He groaned upon the tree?”
May I hope that Jesus died for me, and expiated my crimes?
“Amazing pit, grace unknown,
And love beyond degree!”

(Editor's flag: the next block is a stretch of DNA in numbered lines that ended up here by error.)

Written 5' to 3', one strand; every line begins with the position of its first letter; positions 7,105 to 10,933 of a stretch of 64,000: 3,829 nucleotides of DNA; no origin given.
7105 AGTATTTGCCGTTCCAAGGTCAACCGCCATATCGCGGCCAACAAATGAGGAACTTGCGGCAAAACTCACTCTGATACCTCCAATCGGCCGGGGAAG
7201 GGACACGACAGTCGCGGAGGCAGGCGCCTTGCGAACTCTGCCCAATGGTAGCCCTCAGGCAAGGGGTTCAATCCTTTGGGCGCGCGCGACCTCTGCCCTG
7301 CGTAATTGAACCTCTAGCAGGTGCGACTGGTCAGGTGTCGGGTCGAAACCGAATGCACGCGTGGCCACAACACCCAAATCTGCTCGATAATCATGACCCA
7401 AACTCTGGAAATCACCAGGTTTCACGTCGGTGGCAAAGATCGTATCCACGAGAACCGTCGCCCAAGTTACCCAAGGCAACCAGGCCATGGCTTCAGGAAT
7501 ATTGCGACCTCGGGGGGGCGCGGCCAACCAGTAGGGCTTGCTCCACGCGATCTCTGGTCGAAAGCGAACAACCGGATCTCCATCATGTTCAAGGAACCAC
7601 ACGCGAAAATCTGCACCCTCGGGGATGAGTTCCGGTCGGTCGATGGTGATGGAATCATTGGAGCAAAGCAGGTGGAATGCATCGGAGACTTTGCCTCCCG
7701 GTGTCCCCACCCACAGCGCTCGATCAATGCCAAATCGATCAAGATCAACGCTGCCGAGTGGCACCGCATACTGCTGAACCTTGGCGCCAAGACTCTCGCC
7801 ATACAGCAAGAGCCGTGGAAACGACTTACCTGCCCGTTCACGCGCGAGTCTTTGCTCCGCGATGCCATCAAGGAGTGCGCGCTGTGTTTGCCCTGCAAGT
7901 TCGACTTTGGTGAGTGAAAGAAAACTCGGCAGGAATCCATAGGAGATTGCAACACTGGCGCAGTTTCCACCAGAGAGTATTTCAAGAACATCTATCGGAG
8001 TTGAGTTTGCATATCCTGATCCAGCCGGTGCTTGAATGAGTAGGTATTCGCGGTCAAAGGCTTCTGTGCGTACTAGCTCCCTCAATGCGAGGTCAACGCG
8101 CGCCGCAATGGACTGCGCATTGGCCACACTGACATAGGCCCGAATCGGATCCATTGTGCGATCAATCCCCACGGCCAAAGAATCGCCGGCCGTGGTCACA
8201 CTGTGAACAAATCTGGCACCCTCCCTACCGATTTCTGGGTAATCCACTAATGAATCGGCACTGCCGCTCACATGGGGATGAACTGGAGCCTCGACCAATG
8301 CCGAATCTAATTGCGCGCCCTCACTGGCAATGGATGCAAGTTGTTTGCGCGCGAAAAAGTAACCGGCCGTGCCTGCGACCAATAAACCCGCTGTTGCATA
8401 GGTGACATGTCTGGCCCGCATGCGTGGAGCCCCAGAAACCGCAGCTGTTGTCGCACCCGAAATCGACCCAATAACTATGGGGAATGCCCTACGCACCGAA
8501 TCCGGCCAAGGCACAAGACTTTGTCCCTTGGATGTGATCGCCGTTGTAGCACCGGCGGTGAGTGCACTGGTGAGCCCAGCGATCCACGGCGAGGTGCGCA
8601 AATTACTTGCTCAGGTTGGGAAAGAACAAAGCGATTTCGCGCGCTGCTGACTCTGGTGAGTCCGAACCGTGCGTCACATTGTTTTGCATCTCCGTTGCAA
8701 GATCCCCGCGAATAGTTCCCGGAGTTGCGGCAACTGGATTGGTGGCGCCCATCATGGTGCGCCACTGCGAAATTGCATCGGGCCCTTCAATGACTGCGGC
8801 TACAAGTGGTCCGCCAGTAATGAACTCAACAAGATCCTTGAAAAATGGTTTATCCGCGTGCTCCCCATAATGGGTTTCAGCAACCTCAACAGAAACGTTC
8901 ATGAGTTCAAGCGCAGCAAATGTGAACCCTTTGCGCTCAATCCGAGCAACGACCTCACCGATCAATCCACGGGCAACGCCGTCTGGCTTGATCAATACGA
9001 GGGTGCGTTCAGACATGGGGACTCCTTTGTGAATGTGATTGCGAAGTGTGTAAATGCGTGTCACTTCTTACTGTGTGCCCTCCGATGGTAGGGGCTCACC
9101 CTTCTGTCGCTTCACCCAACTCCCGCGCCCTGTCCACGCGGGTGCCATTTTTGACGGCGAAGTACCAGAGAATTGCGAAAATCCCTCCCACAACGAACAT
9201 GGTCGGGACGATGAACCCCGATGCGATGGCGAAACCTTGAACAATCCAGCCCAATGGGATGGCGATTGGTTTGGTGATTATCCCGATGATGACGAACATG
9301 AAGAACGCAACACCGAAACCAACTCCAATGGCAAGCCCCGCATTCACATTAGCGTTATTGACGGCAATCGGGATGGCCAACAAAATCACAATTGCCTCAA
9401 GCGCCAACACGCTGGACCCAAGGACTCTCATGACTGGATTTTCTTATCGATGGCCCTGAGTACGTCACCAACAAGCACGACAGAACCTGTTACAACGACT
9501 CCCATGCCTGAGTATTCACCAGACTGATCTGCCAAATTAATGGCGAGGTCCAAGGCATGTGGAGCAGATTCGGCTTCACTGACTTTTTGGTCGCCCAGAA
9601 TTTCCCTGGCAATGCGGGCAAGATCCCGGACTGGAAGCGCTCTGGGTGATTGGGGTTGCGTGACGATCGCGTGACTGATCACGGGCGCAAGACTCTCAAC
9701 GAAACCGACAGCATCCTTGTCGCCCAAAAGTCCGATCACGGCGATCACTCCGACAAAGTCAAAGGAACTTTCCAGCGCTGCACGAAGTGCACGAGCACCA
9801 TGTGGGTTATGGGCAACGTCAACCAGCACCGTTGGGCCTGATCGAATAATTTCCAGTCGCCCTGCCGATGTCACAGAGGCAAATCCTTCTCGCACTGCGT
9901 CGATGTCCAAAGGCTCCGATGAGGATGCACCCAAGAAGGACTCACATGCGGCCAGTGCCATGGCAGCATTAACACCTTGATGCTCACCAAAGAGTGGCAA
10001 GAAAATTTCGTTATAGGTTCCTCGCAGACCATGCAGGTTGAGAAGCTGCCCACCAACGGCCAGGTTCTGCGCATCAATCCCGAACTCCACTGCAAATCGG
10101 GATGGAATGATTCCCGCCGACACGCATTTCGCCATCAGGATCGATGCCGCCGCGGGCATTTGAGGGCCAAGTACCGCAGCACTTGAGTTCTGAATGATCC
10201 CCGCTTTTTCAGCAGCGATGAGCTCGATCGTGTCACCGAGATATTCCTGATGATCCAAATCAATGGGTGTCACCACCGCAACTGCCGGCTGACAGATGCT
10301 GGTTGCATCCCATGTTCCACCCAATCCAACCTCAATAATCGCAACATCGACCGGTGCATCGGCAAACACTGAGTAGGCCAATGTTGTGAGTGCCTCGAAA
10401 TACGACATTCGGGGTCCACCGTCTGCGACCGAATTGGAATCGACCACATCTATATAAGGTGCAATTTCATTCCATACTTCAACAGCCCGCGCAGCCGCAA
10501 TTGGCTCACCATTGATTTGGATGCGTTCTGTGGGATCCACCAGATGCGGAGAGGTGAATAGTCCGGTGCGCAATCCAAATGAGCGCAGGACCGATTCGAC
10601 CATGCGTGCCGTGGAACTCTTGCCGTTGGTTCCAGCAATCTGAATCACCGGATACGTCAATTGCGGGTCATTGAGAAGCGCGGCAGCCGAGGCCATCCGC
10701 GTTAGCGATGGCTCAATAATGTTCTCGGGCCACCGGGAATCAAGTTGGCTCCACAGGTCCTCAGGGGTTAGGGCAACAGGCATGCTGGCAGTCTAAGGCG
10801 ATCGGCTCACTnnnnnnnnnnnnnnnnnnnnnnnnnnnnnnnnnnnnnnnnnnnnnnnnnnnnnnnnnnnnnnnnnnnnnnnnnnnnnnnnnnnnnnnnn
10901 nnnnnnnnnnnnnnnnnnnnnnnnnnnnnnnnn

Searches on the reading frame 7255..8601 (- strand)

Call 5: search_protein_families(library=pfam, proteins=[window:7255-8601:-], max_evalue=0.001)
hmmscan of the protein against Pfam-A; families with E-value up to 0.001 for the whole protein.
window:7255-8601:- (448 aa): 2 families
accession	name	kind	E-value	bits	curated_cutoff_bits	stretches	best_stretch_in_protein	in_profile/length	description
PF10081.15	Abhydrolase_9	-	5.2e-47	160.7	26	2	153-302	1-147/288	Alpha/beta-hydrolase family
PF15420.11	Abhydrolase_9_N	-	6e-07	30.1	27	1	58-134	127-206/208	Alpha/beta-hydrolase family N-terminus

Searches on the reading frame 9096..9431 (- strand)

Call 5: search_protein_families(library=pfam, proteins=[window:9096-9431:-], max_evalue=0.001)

He sees first that he is a sinner in the light of law; he sees, secondly, that there is a way of salvation in the light of the cross of Calvary, and that God is a God pardoning iniquity, transgression and sin.” This is revealed to him through the medium of a crucified Savior, and his heart is melted, his eyes fill, his soul overflows, streams of godly sorrow and poured out before the throne; he hopes and dears, and fears and hopes; he loathes himself, and loathes sin on account of its own nature, condemns himself, and uses very hard words when describing himself. And if he does to hear the gospel preached, and the minister that he happens to be hearing uses hard words, and speaks strongly, and draws human nature in very dark colors, he is not offended. “Oh, no,” he says, “you cannot go too far there; I am black, I am guilty, I am vile; and if I had received from the hand of God what I have merited, instead of sitting in God’s sanctuary, and hearing with a little hope, I had been in hell, suffering the vengeance of eternal fire.” And then he retires to his closet again, and his eyes fill with tears, and there is a little hope and a little faith in his heart; he drops down upon the atonement of the Saviour, and says, “Say unto my soul, I am thy salvation.” But we go further. If repentance is deep before the God of justice, it is deeper before the God of love. If the sinner repents in the light of God’s moral glory, his repentance is warmer, more intense, and deeper before the bleeding heart of incarnate God ; and therefore, for my part,—I do not know how it may be with my friends generally, for my part, I am praying that streams of godly sorrow may flow in my heart ail the days of my life. The Christian is a paradox in the estimation of the world; he would always mourn and rejoice, he would always sigh and. sing, he would always have godly sorrow in his heart, and yet love and adore his God. Yes, he can mourn without being miserable; he can be contrite without being absolutely wretched. He mourns over sin and over the Saviour, and when he sees his sins upon the Saviour, repentance flows most freely. Repentance in this sense is a godly sorrow for sin, a godly hatred of sin, a godly aversion to sin. Sin seen upon the dear Redeemer is loathed and hated, and the sinner detests and denounces it, and renounces himself. Thus, Christian friends, repentance is wrought in the hearts of God’s dear people.